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Wanda Rutkiewicz climbing on Góry Sokole (Falcon Mountains) in 1968
February 4, 1943|
|Died||May 13, 1992
|Known for||First woman to successfully climb K2|
Rutkiewicz was born in a Polish family in Plungė, Lithuania. After World War II, her family chose to leave for Poland, settling in Wrocław in southwestern Poland's Recovered Territories, where she graduated from Wroclaw University of Technology as an electrical engineer.
Rutkiewicz rode Junak, the heaviest Polish motorcycle, which indirectly contributed to her interest in climbing. One summer day in 1961, it ran out of fuel. She started waving to people passing her vehicle. The man riding the motorcycle which stopped to help was travelling with a colleague Bogdan Jankowski, who had been climbing for two years. This meeting resulted in their climbing of the Falcon Mountains.
On 16 October 1978, she became the third woman, the first Pole, and the first European woman to reach the summit of Mount Everest. In 1986 she became the first woman to successfully climb K2, which she did without supplemental oxygen, as part of a small expedition led by Lilliane and Maurice Barrard. Her triumph was marred when both the Barrards died on the descent, becoming two of thirteen climbers to die on K2 that summer.
Rutkiewicz's goal was to become the first woman to summit all fourteen of the eight-thousanders. During her climbing life she successfully summitted the following mountains:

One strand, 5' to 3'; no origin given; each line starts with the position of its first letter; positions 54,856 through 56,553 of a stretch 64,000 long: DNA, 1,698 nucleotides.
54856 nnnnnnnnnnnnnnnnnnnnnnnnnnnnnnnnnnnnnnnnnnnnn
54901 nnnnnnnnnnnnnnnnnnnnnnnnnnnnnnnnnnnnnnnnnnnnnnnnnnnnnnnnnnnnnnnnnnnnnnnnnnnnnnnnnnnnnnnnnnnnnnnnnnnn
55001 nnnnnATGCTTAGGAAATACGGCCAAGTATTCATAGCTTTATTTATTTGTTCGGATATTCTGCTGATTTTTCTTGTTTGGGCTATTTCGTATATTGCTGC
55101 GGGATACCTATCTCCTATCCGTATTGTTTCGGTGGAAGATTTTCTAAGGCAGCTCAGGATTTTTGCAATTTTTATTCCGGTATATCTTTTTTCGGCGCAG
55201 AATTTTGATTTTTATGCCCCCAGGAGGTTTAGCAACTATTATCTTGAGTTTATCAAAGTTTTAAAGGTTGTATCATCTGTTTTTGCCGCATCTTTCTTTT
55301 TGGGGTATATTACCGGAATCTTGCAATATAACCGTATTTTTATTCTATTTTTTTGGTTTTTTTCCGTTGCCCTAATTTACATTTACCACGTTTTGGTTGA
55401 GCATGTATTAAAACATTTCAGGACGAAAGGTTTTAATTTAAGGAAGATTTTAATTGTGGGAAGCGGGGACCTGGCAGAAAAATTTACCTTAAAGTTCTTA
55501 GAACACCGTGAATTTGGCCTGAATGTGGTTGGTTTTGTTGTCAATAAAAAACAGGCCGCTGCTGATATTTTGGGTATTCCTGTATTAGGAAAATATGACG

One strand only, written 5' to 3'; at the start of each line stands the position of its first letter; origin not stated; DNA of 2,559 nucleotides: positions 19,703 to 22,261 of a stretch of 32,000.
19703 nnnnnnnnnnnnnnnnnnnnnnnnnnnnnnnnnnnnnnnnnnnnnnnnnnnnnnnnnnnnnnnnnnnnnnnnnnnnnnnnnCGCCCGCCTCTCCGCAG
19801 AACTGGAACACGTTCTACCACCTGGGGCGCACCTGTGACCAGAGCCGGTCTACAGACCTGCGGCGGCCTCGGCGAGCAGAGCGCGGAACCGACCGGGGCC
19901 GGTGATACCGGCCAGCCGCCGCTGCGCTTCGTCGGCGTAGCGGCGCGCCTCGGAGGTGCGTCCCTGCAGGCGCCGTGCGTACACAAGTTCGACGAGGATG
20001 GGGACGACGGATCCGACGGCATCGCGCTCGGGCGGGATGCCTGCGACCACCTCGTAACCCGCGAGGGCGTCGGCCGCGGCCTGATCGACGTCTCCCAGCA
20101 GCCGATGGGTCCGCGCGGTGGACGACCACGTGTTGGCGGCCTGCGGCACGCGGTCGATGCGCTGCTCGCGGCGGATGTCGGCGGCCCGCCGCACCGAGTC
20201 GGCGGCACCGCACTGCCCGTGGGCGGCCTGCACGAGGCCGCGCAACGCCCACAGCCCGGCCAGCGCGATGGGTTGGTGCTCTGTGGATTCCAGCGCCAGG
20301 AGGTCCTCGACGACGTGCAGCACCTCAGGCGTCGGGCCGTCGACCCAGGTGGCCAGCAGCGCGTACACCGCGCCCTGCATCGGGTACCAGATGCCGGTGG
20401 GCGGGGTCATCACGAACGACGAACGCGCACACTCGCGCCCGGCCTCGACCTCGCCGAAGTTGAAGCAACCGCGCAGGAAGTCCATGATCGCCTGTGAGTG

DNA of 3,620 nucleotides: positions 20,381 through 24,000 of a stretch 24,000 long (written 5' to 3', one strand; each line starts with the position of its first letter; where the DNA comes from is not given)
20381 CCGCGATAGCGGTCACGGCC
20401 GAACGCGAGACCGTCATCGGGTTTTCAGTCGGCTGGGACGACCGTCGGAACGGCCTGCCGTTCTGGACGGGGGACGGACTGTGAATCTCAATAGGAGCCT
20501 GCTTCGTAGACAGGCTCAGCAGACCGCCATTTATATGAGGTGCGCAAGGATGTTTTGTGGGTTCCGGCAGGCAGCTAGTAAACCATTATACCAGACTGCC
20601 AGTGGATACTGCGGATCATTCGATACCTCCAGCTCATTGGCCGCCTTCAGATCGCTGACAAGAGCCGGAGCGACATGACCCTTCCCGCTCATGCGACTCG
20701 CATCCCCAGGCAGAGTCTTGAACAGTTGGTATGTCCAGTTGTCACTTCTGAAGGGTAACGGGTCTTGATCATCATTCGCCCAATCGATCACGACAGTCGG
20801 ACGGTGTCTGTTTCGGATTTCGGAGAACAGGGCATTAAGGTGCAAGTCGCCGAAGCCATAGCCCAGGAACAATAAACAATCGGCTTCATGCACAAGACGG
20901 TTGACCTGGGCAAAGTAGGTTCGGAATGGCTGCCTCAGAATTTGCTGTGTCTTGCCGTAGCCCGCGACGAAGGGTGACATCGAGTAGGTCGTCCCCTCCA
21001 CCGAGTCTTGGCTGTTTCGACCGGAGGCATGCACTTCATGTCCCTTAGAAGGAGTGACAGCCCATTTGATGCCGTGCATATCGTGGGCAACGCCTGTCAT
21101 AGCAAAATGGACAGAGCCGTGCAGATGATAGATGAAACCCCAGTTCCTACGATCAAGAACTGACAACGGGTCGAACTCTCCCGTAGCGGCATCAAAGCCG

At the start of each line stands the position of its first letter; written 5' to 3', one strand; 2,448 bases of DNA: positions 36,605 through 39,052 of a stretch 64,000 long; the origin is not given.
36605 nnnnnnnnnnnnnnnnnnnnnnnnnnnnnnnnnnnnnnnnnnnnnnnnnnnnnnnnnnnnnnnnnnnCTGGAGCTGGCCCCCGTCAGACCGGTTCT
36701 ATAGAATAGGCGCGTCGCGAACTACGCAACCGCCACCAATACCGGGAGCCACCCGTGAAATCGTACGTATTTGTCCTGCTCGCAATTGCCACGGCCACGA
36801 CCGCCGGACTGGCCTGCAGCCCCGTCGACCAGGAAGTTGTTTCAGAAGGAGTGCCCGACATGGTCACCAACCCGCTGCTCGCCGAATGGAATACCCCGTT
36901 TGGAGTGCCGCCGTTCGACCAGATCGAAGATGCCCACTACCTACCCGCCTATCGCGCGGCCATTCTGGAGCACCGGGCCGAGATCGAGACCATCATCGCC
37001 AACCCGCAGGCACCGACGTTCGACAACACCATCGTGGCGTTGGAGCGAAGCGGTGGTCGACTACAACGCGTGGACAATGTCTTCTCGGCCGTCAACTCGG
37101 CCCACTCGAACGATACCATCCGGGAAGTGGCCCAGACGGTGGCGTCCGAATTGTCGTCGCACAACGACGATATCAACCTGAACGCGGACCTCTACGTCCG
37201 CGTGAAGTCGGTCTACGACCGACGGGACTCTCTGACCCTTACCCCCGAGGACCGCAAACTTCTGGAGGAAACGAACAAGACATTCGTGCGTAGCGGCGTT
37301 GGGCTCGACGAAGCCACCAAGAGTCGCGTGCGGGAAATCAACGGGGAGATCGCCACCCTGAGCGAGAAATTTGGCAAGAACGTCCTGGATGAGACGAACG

- 1978 - Mount Everest
- 1985 - Nanga Parbat
- 1986 - K2
- 1987 - Shishapangma
- 1989 - Gasherbrum II
- 1990 - Gasherbrum I
- 1991 - Cho Oyu
- 1991 - Annapurna I
- 1992 - Kangchenjunga (uncertain)
It was while climbing Kangchenjunga that 49-year-old Rutkiewicz was last seen alive by Mexican climber Carlos Carsolio. She was sheltering at high altitude on the north-west face, during her attempted ascent of what would have been her ninth eight-thousander. At that moment Rutkiewicz was physically weakened and not able to make a rational decision that could have saved her life. Carsolio said that he didn't have the mental strength left to convince her to descend because he was weakened as well.
It was thought that the body was found on the south-west face of the mountain in 1995 by Fausto de Stefani, Marco Galezzi and Silvio Mondinelli, suggesting that she had climbed up the north-west ridge to a point very close to the summit before falling down the south-west side. However, more detailed analysis of the findings by the Italian climbers, such as colour of clothing and presence of Bulgarian-made tablets with the body, indicate that most likely it was the body of Bulgarian climber Yordanka Dimitrova, who was killed by an avalanche on the south-west face of Kangchenjunga in October 1994. It is not known if Rutkiewicz summitted Kangchenjunga. If she did so, she would have been the first woman to reach the top of the world's three highest mountains. Rutkiewicz's body has still not been found.
- Reinisch, Getrude, Wanda Rutkiewicz: A Caravan of Dreams (2000) ISBN 0-9538631-0-7
- Freedom Climbers ISBN 978-1-926855-60-8 Freedom Climbers by Bernadette McDonald
- Jordan, Jennifer (2006). Savage Summit: The Life and Death of the First Women on K2. HarperCollins. p. 40. ISBN 978-0-06-058716-1.
- Jordan, Jennifer (2006). Savage Summit: The Life and Death of the First Women on K2. HarperCollins. pp. 84–94. ISBN 978-0-06-058716-1.
- Jordan, Jennifer (2006). Savage Summit: The Life and Death of the First Women on K2. HarperCollins. pp. 171–174. ISBN 978-0-06-058716-1.